The First Temple of Jerusalem was built by King Solomon in the 10th century b.c. on Mount Moriah. When it was complete, the Ark of the Covenant was moved there. This led to a sort of centralization of worship. The Temple became the religious and national meeting place for the Israelites. Although it was destroyed in 586 b.c. by the Babylonians, King Solomon’s Temple has been called one of the seven wonders of the world. Its destruction kind of represented the decline of Judaism in Jerusalem.
The use of the labyrinth as a spiritual tool became popular during the time of the Crusades when conflict in the Holy Land prevented medieval Christians from making their required pilgrimage to Jerusalem. Church leaders designated seven great European cathedrals as pilgrimage sites and installed labyrinth patterns (technically, unicursal paths) on the floor of several of them. By following the path, pilgrims could make a symbolic journey to Jerusalem, with the center of the labyrinth…
Seven Gates Papercut - Opalescent Blue Ketubah by Ruth Stern Warzecha is a cut out of metallic paper, it is also related to golden Jerusalem-shaped tiaras given by Jewish husbands of old to their wives.
Composition of the Western Wall in Jerusalem. There are 17 courses of Herodian ashlars still buried at the Western Wall. The bottom course is 50 feet wide. Seven courses from Herod’s retaining wall are presently visible above ground.
The Seven Churches is a beautiful circa 1575 print showing pilgrims going to Rome's “seven pilgrim churches.” The first four are major basilicas: St. Peter’s (at the bottom), Saint Paul Outside the Walls, St. Mary Major, and St. John Lateran. The other three churches, which are considered minor basilicas, are St. Lawrence Outside the Walls, the Holy Cross in Jerusalem, and St. Sebastian Outside the Walls. The print clearly depicts the ancient walls of Rome and the Vatican defenses.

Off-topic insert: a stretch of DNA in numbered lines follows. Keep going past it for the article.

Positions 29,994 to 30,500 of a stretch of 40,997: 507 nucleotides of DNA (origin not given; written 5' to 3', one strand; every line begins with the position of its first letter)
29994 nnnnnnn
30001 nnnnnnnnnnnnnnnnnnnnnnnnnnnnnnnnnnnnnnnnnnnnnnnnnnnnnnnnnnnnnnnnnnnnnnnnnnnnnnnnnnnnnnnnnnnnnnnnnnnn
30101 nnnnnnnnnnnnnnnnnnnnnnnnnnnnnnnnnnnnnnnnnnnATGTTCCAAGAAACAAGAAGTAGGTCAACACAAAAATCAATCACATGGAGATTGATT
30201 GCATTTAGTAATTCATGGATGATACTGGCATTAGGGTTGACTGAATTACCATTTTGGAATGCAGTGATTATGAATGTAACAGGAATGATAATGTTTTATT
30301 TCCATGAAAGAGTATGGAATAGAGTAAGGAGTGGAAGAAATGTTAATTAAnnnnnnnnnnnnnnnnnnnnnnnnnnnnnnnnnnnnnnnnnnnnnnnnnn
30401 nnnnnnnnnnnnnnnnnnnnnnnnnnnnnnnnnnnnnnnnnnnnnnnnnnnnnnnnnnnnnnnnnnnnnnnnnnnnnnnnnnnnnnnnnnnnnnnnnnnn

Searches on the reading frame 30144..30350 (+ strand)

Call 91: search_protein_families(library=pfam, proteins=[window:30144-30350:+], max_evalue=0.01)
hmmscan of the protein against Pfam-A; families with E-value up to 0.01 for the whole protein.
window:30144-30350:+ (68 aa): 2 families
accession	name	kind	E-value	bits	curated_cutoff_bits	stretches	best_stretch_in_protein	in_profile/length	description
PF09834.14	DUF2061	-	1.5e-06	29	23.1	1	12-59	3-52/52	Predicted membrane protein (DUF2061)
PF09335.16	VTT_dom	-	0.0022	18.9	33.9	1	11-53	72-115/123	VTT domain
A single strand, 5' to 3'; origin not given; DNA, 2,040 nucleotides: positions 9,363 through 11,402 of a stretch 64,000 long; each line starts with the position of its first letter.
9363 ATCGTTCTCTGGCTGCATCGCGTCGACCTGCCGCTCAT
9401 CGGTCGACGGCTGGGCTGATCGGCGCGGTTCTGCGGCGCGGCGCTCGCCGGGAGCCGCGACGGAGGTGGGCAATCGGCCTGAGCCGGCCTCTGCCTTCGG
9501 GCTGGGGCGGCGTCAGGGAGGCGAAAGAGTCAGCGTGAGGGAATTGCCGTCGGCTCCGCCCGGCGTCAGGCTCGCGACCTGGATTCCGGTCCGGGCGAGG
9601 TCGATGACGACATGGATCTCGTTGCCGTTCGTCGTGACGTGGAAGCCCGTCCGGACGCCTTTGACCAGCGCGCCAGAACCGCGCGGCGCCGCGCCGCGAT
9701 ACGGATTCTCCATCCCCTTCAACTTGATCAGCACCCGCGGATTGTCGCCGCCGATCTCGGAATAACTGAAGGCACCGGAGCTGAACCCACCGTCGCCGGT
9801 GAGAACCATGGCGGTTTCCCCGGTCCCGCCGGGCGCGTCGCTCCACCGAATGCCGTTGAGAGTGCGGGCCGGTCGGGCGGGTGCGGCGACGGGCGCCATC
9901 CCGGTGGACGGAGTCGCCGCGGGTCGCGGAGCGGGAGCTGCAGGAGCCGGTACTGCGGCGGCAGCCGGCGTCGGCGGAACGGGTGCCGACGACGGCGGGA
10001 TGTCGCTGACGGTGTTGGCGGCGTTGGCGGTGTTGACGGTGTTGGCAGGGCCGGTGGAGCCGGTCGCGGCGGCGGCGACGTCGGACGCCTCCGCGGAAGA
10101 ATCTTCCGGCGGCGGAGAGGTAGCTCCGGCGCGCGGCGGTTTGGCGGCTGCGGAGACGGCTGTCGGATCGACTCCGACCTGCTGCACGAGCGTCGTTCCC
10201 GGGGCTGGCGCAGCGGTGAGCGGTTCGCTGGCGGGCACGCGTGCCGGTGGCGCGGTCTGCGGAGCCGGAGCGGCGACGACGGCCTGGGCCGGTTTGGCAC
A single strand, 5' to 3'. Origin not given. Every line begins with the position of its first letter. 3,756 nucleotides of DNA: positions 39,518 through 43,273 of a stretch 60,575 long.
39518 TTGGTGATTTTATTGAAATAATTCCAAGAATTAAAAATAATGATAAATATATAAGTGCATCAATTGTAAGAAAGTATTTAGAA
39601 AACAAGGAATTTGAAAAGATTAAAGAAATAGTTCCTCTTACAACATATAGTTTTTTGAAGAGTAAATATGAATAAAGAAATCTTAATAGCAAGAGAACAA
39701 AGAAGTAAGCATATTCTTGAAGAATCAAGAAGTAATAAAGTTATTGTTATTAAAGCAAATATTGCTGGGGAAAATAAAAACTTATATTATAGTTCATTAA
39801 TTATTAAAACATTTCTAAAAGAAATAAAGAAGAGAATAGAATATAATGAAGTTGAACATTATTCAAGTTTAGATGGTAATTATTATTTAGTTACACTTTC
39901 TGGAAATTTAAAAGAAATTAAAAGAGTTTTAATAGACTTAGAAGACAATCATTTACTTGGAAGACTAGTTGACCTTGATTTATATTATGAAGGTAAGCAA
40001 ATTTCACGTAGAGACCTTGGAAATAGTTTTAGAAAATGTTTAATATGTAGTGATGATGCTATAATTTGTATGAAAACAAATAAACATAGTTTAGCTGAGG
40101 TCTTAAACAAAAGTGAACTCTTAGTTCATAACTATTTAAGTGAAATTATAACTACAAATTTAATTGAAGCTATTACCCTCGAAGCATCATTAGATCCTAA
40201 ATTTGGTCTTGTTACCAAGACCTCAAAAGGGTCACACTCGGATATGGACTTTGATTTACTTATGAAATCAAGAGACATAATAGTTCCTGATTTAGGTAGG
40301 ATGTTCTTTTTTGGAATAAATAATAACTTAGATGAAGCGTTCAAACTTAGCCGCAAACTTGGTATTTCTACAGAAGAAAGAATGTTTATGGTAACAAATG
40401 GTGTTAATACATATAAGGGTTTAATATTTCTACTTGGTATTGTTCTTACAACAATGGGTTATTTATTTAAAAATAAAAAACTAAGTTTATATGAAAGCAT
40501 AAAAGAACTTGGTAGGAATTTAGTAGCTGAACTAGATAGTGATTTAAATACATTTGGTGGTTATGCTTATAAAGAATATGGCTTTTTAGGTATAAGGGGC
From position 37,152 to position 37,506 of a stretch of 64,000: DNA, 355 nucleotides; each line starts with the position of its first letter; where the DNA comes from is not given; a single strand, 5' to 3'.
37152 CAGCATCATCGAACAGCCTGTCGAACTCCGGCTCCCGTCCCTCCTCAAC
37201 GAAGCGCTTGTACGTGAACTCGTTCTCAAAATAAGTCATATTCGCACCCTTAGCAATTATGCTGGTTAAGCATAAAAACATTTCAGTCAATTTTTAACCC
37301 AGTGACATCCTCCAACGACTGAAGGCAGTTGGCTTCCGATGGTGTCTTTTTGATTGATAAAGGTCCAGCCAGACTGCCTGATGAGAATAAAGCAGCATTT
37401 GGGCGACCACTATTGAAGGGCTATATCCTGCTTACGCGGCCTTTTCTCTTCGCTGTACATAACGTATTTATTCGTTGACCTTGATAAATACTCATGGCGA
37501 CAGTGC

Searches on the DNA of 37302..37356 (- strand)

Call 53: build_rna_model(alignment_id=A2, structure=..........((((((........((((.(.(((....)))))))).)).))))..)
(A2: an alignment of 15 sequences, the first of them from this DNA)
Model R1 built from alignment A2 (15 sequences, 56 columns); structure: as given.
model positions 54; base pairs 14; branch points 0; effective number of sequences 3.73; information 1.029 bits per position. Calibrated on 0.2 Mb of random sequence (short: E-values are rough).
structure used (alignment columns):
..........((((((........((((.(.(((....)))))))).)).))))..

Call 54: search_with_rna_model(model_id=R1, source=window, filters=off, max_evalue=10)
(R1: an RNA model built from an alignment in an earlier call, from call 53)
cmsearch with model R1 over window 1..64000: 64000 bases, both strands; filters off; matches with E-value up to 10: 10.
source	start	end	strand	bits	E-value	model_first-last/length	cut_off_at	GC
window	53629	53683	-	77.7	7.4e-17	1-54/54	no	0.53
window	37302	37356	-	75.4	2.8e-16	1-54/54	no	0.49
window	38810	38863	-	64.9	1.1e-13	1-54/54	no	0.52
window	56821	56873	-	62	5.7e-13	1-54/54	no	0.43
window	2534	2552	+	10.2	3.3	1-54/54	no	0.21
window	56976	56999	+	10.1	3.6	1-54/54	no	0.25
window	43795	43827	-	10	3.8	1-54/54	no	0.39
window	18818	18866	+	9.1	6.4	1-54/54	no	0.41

The Italian Dante Alighieri’s (1265-1321) Inferno contains graphic firsthand descriptions of Hell. Level 1 Limbo is the edge of Hell on a seven-storied mountain on the southern hemisphere, the antipode of Jerusalem. You have the best company in history like Socrates, Aristotle. The atmosphere is nice here, no torments but it is somewhat joyless as one can’t see the divine presence here. Here you’ll understand Mark Twain (1835-1910), who said “Go to Heaven for the climate, Hell for the…
Home Blessing (Jerusalem) by Mickie Caspi. May this home be blessed with peace and tranquility. Jerusalem is beautifully recreated in detail in this stunning illumination. On the arch surrounding the city are the biblical seven species of the Land of Israel: wheat, barley, grapes, olives, figs, dates & pomegranates.
Mizrach-Shiviti by Yehudit Shadur. Papercut, blue on gold background. The theme being the walled city of Jerusalem featuring medival-type towers and centering a depiction of the Temple, and the Hebrew words "I shall place Jerusalem above my chiefest joys," and at bottom a pair of stags flanking a stylized seven-branched Menorah. Signed in English and in Hebrew and dated 1975. 15.5” x 11.5” (39.5 x 29 cm.) Estimate $1,500 – 2,000
Mizrach-Shiviti by Yehudit Shadur. Papercut, blue on white background. The theme being the walled city of Jerusalem featuring medival-type towers and centering a depiction of the Temple, and the Hebrew words "I shall place Jerusaolem above my chiefest joys," and at bottom a pair of stags flanking a stylized seven-branched Menorah. Signed in English and in Hebrew. 13.5” x17”. (34 X 43.5 cm.) $1,500 – 2,000